It is sometimes pointless to criticise the losers when the winners are simply this good. Manchester City were beaten 3-1 at home to Bayern Munich in the Champions League on Wednesday night. Nick Miller admits City were bad, but only because they weren't allowed to be anything else...
By Nick Miller
Last Updated: 03/10/13 4:22pm
Well, that was comprehensive.
This could be a piece about how long England and even Manchester City can put up with Joe Hart's poor form for. Another couple of mistakes, another couple of shots allowed in at the near post. It was perhaps unfortunate for Hart that his latest iffy showing happened the night after Fraser Forster was so impressive for Celtic. Let's see him play in a serious league before we start talking about him taking over for England, eh?
This could be a piece about City's inconsistency. It's hard to imagine that the team who destroyed Manchester United is the same one that threw away the points against Aston Villa, or the one that were so thoroughly pasted by Bayern.
This could be a piece about Gael Clichy's laughable defending for Thomas Muller's goal. This could be a piece about why Manuel Pellegrini didn't react to being overrun in midfield by introducing another player in there. This could be a piece about any number of problems with the City side.
Missing the point
However, that would be to miss the point somewhat. Bayern Munich simply outclassed Manchester City. They were just better in almost every aspect of the game. It is sometimes pointless to criticise the losers when the winners are simply this good.
The pace at which this game started was frightening, but it did call to mind another match that City were involved in recently. Bayern essentially did to City what City did to United a few weeks ago. Bayern pressed and ran at their hosts so ferociously, right from the start of the game, that it was impossible for the bewildered City players to do anything except perform badly.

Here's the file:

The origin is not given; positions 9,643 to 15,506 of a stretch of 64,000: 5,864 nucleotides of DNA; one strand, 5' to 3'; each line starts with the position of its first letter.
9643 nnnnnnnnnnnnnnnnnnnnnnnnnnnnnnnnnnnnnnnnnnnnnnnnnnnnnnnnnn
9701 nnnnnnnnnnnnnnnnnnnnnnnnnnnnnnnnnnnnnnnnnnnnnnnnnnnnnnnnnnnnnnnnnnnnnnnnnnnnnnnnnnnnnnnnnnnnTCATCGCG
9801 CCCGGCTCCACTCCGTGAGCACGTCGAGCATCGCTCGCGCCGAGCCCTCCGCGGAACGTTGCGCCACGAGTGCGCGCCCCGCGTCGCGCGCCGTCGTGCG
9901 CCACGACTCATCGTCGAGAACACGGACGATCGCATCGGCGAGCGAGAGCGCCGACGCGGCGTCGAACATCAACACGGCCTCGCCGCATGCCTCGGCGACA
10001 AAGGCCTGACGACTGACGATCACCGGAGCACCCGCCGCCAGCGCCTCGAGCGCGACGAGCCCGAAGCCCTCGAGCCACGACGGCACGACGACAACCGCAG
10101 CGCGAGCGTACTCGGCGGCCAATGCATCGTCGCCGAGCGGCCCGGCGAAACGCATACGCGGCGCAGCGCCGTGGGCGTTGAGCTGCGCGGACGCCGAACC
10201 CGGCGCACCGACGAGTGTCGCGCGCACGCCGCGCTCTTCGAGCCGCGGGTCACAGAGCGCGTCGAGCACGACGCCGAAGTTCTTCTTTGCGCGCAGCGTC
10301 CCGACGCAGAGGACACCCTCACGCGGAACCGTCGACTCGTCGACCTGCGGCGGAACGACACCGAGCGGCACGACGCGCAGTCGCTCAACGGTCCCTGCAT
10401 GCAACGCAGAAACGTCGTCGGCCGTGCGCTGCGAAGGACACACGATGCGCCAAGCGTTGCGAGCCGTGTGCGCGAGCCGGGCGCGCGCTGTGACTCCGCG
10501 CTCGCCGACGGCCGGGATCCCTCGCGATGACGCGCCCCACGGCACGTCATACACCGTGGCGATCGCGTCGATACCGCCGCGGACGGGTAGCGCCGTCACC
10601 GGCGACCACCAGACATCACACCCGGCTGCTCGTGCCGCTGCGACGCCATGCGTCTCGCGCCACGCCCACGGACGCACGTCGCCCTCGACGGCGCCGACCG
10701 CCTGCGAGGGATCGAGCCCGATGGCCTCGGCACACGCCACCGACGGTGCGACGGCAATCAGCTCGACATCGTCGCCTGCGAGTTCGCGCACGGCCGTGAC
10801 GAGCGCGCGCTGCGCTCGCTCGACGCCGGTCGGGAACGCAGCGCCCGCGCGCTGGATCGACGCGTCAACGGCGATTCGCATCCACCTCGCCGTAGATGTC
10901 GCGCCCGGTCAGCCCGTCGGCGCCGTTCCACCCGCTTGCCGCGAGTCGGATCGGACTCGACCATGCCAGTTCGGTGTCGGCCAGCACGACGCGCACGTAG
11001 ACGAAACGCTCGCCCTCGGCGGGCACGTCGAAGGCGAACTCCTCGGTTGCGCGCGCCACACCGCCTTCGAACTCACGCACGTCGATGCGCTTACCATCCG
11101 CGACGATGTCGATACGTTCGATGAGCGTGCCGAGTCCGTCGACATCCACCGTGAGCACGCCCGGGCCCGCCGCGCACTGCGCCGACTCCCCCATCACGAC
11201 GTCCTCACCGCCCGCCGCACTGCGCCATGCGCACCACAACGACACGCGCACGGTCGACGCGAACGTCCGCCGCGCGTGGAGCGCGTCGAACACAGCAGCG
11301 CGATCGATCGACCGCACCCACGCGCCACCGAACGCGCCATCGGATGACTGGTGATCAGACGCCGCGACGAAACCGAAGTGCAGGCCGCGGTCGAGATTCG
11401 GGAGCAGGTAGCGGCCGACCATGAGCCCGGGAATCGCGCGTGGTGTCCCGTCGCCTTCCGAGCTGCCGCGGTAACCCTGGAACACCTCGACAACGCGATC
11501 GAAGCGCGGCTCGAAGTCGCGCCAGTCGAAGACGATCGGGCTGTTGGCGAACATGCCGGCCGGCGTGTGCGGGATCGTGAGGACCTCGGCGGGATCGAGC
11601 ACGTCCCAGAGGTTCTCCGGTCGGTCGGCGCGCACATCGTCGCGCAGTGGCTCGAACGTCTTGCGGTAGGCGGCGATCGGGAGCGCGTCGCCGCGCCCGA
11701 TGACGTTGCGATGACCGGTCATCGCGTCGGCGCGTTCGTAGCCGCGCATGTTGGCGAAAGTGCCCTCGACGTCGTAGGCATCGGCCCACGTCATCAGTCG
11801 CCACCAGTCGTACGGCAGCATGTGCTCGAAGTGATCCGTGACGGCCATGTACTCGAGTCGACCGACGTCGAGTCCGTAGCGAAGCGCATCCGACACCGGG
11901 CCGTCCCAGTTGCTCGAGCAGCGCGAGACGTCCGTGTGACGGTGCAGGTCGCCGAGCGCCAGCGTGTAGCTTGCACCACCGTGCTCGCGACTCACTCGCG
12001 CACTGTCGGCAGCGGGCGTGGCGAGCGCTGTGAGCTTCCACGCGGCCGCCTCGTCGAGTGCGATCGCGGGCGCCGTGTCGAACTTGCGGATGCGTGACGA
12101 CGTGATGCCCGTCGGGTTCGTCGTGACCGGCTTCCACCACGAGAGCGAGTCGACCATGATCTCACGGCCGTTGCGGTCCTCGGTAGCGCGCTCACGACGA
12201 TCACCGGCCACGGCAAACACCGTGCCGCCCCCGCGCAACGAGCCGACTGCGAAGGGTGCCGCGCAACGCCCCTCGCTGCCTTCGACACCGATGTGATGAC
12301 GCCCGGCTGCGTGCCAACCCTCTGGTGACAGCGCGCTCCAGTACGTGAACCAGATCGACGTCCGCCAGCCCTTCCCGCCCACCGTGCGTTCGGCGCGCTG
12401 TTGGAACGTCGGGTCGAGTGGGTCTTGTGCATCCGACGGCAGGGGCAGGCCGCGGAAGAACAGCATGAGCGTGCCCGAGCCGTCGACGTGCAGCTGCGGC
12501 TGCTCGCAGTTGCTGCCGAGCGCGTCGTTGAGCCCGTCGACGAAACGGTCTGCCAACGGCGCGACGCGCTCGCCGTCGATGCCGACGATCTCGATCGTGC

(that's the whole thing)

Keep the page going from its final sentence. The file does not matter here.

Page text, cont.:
It almost seems churlish to pick one player out as particularly exceptional for Bayern, but Bastian Schweinsteiger, before his withdrawal, was exceptional. From his advanced midfield role he poked and probed and was basically at the centre of everything good Bayern did - which was a lot. To throw some stats at you, Schweinsteiger completed 95% of his passes, completed both long passes he attempted, created three chances and made one tackle. He's quite good, and it is perhaps no coincidence that City's best spell of the game came in the 15 minutes after he went off.
"We didn't expect an easy game like that - I expected a little bit more from City," said Arjen Robben after the game. This may well be true, but of more relevance was his next statement.
"I think it's a big complement to our team," Robben continued. City were bad, but only because Bayern's performance didn't allow them to be anything else.
The Manchester City official Twitter account gave us this remarkable version of events in the closing stages: 'City have created some good chances in the closing stages and on another day might have nicked it!'
Another day, another universe - potato/potato. City were comprehensively outplayed, and while you could view this as an indicator of the gap between City/English clubs and the elite of Europe, you should already know there's quite a gap. This was a pasting, but not necessarily something for City to worry about.
A version of this article originally appeared on Football365